I’m sitting here reflecting upon a very productive Gilbane Conference in Boston this week.  It was good to talk to people and see what people were thinking about in the Content Management industry. Engagement, Search, and Social were big, overlapping themes in the conference.

I was at Gilbane in order present my view on the future of Content Management.  I thought I would share the slides here and talk a little about the recent research on the same topic from AIIM.

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ECM, Wanted Dead or Alive?

image One thing that I have been meaning to do is to dive back into the state of Enterprise Content Management (ECM) as a useful term and the challenges facing its use. I’ve also been meaning to draw attention to some of the excellent posts in the new AIIM Communities. I am going to try and address both deficiencies today to some degree.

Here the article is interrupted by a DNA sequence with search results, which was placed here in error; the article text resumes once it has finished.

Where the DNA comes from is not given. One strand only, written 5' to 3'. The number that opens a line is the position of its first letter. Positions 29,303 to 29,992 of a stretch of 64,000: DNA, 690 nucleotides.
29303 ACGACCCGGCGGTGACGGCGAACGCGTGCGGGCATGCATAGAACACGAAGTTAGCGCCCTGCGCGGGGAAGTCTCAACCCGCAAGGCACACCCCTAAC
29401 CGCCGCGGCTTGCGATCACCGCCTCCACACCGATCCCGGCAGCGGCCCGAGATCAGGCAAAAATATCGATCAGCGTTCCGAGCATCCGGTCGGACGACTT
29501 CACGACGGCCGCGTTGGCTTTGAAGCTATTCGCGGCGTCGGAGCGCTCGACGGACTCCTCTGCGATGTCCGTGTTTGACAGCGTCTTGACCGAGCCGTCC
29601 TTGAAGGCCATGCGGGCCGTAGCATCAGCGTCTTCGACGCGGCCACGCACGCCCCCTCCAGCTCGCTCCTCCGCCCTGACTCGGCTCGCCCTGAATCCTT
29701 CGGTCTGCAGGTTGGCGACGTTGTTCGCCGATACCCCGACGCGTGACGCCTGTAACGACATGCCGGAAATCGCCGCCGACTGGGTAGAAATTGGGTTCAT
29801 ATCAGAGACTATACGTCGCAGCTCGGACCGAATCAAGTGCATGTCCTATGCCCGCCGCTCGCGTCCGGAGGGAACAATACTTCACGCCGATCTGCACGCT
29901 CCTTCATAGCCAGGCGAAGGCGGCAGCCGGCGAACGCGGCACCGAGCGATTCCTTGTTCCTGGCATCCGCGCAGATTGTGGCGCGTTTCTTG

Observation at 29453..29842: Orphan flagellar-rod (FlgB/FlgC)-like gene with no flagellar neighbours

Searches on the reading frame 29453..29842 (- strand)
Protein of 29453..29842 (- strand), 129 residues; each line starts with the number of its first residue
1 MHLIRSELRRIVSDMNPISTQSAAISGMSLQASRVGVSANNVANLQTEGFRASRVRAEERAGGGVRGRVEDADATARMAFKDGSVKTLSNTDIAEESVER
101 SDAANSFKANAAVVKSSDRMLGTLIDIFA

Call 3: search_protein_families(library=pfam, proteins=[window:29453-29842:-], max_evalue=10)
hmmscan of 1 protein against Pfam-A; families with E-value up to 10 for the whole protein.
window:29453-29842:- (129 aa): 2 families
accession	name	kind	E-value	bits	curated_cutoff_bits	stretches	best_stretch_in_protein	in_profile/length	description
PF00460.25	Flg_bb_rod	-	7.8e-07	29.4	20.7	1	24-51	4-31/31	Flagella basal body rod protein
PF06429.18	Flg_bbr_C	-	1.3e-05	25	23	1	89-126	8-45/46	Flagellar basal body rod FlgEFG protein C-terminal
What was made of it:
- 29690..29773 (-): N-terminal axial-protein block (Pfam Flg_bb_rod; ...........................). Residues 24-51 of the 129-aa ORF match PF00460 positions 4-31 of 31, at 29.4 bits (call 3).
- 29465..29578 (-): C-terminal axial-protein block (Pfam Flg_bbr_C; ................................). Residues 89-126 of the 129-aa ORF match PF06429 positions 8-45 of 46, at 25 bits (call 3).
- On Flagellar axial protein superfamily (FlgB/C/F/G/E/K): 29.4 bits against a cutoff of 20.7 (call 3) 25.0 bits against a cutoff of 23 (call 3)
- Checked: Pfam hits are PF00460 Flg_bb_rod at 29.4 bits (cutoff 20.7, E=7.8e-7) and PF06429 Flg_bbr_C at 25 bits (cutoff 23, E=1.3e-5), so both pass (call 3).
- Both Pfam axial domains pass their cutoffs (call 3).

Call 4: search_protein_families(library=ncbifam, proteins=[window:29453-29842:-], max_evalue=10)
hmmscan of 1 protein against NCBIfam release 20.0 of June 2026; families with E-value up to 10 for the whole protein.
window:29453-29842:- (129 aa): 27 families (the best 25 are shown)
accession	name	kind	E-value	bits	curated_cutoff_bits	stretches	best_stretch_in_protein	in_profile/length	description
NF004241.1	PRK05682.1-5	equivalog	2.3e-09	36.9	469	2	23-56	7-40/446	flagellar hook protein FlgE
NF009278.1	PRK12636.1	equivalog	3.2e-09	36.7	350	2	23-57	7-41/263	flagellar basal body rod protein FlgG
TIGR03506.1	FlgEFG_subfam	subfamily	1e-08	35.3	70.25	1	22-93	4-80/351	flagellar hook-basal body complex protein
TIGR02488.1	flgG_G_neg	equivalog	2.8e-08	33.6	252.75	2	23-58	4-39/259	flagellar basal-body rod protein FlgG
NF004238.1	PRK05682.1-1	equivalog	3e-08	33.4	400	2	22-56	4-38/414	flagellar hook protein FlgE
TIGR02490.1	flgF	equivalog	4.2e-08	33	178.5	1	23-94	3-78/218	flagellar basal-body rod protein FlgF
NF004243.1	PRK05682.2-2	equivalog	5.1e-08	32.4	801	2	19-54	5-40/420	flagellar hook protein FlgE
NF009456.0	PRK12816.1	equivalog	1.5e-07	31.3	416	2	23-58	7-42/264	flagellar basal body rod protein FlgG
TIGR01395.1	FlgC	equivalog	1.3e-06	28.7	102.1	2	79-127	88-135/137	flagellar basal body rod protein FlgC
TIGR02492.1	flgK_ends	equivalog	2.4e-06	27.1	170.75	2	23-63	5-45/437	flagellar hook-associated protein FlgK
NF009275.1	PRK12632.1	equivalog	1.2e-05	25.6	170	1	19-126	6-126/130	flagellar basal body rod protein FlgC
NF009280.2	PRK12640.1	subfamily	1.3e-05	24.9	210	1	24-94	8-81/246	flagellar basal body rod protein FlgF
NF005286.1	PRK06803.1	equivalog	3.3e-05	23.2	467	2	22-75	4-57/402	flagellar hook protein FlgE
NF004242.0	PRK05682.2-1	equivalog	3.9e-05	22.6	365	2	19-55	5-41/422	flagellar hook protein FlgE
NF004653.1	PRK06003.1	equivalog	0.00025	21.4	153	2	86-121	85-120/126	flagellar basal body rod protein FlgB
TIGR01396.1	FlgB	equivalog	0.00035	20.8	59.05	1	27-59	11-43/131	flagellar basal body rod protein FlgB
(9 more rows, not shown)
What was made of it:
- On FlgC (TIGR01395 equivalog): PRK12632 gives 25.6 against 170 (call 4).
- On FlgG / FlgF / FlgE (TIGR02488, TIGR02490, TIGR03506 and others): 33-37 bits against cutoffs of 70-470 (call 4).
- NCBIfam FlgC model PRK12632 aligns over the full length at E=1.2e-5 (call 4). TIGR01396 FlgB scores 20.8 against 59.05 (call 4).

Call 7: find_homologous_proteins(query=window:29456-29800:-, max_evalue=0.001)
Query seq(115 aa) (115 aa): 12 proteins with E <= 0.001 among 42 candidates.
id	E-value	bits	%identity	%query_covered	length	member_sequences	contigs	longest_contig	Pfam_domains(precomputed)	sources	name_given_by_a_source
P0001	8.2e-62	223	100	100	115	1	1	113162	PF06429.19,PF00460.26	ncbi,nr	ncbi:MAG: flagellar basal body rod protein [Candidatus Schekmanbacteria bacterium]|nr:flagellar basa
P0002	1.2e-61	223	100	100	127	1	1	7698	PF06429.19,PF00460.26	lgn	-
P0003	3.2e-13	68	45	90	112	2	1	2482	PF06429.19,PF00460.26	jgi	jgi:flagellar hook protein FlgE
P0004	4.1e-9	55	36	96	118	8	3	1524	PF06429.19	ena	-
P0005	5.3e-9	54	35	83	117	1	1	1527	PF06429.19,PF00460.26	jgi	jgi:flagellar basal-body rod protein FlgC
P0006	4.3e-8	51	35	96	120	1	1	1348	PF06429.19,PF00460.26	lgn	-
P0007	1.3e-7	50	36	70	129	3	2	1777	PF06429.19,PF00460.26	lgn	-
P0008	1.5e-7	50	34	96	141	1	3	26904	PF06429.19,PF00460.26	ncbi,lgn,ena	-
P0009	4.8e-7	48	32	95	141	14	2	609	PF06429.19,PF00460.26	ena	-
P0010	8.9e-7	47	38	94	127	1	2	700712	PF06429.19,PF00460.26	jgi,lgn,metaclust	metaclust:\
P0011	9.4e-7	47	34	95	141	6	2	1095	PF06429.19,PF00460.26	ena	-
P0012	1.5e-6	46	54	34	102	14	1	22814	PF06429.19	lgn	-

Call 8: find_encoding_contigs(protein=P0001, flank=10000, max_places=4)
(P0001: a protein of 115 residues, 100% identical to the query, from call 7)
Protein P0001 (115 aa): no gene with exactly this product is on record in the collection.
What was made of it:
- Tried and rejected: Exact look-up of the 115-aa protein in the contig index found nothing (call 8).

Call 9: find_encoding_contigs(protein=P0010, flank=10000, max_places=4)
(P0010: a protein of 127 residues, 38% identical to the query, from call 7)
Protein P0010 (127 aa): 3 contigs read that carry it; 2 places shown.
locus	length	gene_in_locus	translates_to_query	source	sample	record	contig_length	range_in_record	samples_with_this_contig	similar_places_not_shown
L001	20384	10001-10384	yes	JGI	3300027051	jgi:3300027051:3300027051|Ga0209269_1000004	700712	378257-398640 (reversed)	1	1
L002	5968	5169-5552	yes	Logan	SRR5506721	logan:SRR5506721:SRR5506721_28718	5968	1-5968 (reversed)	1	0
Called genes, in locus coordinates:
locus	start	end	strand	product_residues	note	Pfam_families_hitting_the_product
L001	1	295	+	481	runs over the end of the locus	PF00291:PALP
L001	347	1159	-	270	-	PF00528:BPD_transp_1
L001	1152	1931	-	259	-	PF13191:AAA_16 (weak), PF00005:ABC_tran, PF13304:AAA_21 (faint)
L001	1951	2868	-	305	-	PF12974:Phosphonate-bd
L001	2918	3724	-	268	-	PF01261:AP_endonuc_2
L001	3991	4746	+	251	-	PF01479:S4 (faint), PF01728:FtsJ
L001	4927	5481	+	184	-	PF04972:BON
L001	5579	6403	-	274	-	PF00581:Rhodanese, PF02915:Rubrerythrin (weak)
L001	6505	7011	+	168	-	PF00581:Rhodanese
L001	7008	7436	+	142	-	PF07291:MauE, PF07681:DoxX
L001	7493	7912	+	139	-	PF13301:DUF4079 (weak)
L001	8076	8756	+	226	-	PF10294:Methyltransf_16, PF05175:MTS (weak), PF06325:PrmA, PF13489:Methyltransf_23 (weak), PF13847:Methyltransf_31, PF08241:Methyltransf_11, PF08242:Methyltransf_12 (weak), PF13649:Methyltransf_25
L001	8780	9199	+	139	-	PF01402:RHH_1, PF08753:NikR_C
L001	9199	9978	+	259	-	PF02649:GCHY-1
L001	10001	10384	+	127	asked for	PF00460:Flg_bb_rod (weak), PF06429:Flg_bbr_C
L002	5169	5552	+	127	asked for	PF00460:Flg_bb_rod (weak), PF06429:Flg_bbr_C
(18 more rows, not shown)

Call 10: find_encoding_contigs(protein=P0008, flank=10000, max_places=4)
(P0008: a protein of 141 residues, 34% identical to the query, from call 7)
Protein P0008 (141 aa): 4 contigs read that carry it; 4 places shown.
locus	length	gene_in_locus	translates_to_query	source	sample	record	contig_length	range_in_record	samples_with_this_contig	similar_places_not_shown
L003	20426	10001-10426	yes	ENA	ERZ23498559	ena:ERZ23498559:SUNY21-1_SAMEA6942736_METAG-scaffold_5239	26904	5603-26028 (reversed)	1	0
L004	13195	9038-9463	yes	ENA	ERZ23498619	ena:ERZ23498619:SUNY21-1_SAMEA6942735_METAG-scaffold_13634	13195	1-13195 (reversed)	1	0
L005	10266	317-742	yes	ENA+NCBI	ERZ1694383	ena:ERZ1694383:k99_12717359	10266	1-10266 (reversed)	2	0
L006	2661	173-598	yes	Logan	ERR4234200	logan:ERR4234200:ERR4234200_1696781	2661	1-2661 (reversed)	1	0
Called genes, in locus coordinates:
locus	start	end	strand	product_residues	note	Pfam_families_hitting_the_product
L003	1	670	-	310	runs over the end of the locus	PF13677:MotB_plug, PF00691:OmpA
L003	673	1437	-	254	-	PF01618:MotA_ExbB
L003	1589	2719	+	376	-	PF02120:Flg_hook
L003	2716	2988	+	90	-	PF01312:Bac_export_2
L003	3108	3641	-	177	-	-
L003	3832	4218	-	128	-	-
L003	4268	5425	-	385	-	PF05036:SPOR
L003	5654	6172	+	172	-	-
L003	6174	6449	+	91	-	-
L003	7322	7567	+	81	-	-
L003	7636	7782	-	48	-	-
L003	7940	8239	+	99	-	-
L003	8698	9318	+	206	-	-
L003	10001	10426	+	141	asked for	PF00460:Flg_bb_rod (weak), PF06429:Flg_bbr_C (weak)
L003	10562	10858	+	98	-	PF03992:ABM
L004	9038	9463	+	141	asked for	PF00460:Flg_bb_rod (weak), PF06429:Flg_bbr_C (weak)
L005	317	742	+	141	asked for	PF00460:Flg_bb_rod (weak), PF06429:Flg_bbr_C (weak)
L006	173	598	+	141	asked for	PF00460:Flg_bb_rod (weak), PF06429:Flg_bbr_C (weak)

Let’s start with ECM, because that has been the point of my career for over a decade now. When we last saw it, I was talking about its future and how it is moving to becoming Omnipresent Content Management (OCM). While the term “Universal” is also apt, Oracle already stole it.

Before we get into more detail, and leave Steve McQueen, the question really is, Where does that leave ECM?

Content Management vs. ECM

Okay, this is the finale that Peter Monks has been waiting on, and baiting me about, for quite some time. Let’s hash it out.